Virtual school gives Lorna reason in life
A YEAR ago teenage ME sufferer Lorna Woodman was stuck in her bedroom wondering if she would ever get a chance to study again.
Now the 18-year-old is about to take her first round of AS-levels after signing up to an online school that allows her to study from home and at her own pace
Lorna, of Queensway, Emmer Green, was forced to drop out of school when she was diagnosed with myalgic encephalopathy – commonly known as ME – in September 2005.
But the determined teenager refused to give up on her studies and looked around for an alternative – eventually finding the Nisai Virtual Academy, one of the country’s few online schools.
Now every day Lorna and her new schoolmates have lessons in English literature and information and communications technology (ICT) with real teachers via their computers.
“I want to let people know that there’s something out there,” Lorna told the Evening Post.
“It’s like being back at school and it’s a fun way to learn.
“I have also made friends through this, and it’s nice to be able to talk to people in the same situation.”
She continued: “I am a lot happier and my confidence has grown, especially since I have to use a microphone and talk during the lessons.
“I do not feel so isolated any more. I have friends I can talk to outside lessons.”
Brave Lorna, who has six GCSEs, originally tried to continue her A-level studies at Ranelagh School in Bracknell after she was diagnosed with ME.
She said: “It became too much. It was quite a long way away and I ended up relapsing with my ME,” she said.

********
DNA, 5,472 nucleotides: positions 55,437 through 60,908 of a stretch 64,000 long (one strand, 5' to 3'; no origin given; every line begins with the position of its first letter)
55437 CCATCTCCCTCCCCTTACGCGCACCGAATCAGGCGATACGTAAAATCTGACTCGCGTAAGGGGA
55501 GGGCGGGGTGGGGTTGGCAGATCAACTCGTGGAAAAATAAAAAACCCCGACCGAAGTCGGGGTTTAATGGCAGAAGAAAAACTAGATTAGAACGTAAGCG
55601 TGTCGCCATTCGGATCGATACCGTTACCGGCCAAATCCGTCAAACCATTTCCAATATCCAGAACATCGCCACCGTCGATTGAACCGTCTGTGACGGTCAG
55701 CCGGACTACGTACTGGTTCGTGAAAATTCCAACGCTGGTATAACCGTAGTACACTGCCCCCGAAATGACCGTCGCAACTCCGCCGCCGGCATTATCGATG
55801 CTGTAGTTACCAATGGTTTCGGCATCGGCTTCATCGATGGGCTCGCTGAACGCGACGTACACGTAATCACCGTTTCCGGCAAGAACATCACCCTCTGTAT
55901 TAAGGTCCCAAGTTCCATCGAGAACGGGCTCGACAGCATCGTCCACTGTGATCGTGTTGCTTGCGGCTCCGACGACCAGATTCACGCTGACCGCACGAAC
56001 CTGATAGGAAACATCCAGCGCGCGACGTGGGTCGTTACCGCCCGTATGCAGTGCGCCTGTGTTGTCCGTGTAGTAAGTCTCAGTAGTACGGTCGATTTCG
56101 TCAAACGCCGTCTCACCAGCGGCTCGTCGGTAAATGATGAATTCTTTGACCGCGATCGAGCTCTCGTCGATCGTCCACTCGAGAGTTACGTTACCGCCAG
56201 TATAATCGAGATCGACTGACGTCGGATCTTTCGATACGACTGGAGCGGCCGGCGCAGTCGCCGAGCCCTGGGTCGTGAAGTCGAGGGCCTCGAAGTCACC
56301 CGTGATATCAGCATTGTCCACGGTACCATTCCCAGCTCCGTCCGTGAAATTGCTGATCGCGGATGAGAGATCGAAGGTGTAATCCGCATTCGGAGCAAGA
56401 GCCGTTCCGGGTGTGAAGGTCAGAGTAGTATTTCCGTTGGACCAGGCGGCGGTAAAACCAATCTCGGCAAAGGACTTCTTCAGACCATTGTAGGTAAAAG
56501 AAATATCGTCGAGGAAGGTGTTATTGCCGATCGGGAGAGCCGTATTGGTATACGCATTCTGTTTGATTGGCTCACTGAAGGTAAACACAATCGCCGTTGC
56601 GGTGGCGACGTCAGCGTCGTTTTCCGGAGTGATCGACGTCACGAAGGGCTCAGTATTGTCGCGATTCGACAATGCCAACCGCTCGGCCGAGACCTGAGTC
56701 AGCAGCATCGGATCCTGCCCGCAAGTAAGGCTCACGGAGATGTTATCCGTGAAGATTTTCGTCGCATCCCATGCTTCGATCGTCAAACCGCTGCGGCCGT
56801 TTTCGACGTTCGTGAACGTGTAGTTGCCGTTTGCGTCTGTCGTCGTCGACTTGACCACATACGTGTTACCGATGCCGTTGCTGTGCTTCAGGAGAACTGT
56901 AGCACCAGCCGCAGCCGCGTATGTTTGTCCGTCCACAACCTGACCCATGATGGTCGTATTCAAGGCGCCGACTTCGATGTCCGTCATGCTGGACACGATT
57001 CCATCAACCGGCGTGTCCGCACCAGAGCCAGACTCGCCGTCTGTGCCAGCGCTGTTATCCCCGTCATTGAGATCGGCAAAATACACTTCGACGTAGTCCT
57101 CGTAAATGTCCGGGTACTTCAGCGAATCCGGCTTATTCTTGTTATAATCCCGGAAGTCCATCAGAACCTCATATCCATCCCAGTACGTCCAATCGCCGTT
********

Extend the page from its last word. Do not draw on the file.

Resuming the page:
“We thought we would try a nearer school, so I went to Highdown but then after 10 weeks I relapsed again. I would do half a day at school and then I had to take the rest of the week off.
“Here if I miss a lesson they record it so I can take it later.”
Lorna found out about the online school through a specialist ME magazine – and this year her studies were funded by the Tymes Trust.
However, her grant might not be available next year and Lorna is looking for prospective sponsors.
Mum Jan, who works as a child minder, said: “I’m so proud of Lorna because she did not give up.
“If you had seen Lorna last year and you see her now, she is alive, and she has a purpose in life.”
Lorna’s achievements and tenacity will be highlighted in a speech at the House of Lords in London tomorrow.
The speech is organised by the school and ME support charity Tymes Trust to raise awareness of the condition and funds to help young sufferers.
Lorna will also receive a certificate recognising her efforts to learn against the odds from Lady Elizabeth Anson, the Queen’s cousin who also suffers from ME, during a virtual ceremony.